Everything changes from moment to moment. Tomorrow will not be the same as today, you’ll be a little bit farther down the road of your personal journey. We can’t speed up time. We can only change the illusion of time by using our fabulous creative talents to alter our experience.
For those that are feeling less than free and possibly a bit depressed, I’m going to share my craziness with you. It’s worked for me and maybe it can help you live happier days, even better than I because I had no example to follow, only an intolerance for suffering and depression (my own). I was working by-the-seat-of-my-pants to keep my head above water. Today I would have a roadmap, I know it works. These are examples, you will create your own.
DREAD-to feel extreme reluctance to meet or face (Merriam-Webster definition). That word is not allowed in my world. You can choose to NEVER GO THERE. You wake up in the morning in a neutral position, maybe you’ve had sleep and maybe you haven’t. If you can’t be optimistic, which is the best attitude, be neutral. Your thoughts and assumptions dictate your experience, REMEMBER THAT! Expect to have a good day (all things being relative).
It’s hard to say when something flipped, I never thought of myself as funny or that I could be entertaining. I’m a pretty sober person and can be a bit too serious, I have to admit. My husband was the charming, funny one. But, when he was too sick to create fun anymore, I had to lighten things up a bit. It was survival for both of us. He was too weak to walk on his own and couldn’t see where he was going so we had a way of walking together. He faced me with his hands on my shoulders. I would walk backwards to our destination. This was an opportunity to dance. We could walk and sway a little as I would sing whatever song came to mind: “I’m walking to New Orleans, She used to be my honey, Till she spent all my money.” Or, “Tea for Two, Two for Tea.” He loved it when I sang, “Ain’t no Sunshine when she’s gone, Only darkness everyday.” It didn’t matter that I can’t sing a note, it made it funnier and he loved it. I could be funny!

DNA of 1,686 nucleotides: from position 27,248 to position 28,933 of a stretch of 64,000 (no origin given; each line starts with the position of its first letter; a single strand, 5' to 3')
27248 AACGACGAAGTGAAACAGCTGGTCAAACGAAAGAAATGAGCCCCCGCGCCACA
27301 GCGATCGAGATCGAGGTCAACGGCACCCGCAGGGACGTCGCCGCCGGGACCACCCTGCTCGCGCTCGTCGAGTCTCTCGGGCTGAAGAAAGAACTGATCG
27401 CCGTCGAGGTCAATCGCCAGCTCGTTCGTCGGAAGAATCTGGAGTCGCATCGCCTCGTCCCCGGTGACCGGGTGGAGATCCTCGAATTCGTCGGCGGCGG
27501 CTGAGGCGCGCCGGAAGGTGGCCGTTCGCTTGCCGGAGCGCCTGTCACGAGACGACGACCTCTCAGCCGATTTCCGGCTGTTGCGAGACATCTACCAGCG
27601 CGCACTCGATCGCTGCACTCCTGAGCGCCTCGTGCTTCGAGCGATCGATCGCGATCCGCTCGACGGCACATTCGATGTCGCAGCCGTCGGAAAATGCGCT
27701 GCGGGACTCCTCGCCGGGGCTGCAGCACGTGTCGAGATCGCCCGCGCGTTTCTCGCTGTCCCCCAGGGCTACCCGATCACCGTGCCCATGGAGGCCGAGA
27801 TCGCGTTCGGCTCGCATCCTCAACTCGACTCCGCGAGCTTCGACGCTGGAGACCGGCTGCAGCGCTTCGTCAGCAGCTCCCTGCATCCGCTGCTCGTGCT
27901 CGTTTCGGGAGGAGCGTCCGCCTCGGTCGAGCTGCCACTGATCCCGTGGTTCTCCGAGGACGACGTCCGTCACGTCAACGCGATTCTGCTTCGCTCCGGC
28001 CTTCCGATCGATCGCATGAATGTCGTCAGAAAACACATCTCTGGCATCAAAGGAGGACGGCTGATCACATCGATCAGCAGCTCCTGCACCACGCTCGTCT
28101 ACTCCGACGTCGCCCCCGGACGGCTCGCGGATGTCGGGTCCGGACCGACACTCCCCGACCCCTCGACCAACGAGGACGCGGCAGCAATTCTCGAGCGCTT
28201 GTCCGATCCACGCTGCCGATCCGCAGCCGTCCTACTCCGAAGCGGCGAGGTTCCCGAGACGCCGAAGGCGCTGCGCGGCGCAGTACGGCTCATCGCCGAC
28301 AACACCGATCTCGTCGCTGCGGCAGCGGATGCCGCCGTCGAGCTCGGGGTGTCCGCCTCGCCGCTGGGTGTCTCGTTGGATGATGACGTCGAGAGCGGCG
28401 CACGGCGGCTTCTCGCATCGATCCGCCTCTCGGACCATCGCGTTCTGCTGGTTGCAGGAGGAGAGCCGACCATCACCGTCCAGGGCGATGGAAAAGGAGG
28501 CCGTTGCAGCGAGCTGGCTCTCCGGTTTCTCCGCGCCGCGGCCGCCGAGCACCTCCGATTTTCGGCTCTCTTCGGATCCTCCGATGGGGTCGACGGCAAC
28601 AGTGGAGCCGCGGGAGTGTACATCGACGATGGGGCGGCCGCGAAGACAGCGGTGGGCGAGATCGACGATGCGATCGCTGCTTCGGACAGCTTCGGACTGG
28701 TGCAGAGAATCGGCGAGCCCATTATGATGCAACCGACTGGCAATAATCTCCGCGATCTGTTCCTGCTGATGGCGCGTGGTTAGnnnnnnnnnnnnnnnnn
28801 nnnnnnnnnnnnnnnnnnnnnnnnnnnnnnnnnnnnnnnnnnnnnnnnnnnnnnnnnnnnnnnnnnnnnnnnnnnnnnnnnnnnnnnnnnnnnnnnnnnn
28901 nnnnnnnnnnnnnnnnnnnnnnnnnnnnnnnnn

I would deliberately involve him in a decision that I knew I could make on my own. Even a little thing like which paper towels to buy. We created a way of shopping in a grocery store with him in the wheelchair. We had a cardboard box that was just the right size to fit on his lap and had openings on the side that he could hold onto while I pushed the chair and filled the box. Of course, I had to do the big shopping without him, but, this was a way of his feeling like he was contributing, also, a reason to get out of the house. Just because a person is sick, doesn’t mean they shouldn’t be involved in daily activities. It helped me to have his input and feel like I was taking good care of him while he functioned at a higher level than he would have if just sitting in a chair, mindlessly waiting for the inevitable.
It’s a bit of work, but we used to go to restaurants often. We frequented the same places so the managers and servers knew us and helped with our needs. This was a great diversion for both of us. It took up time in the day, allowed me to be waited on and have a nice salad and a glass of wine, while he could have what he wanted, depending on the state of his health. If I had to bring something special with us, so be it. I began to feel like I could do anything that worked for us, even if we were out in public. People are really nice and try to be helpful. With both my husband and my father, when a restroom was necessary, I took them to the ladies room. Not one woman or child ever objected. We went right into the handicap stall and that was that. Managers at restaurants prefer this, I learned, when we had to sign a paper saying my father would not go into the mens room anymore, alone, after he fell and was slightly bruised. I never asked, I just did what we needed to do and no one ever questioned us.
I, also, took advantage of time my husband had on the telephone with family or friends (which you might need to encourage because they are afraid to call and disturb you) to get on the computer and play on Google Earth. This was a great time for me. I traveled to places I’d never been. For example, I walked the streets of Reggio, Calabria, imagining myself on a trip to meet my relatives in Italy that didn’t even know I existed. This was a vision that later became a reality, after my husband passed. Your thoughts are your future world and that was when I first started to dream big. At the time, it was a way to detach myself from my current world just to relax. I didn’t know it would actually come true and I could play with a purpose.
Today, I would elaborate generously on all the things I did, and more, to keep our spirits up. Instead of fearing change, embrace it. Prepare yourself physically and mentally for the inevitable changes that you face. Give yourself the opportunity to design the days ahead, they’ll be much better days. And, you’ll handle the current days with more grace. You will come away from your time of Caregiving with pride and peace of mind.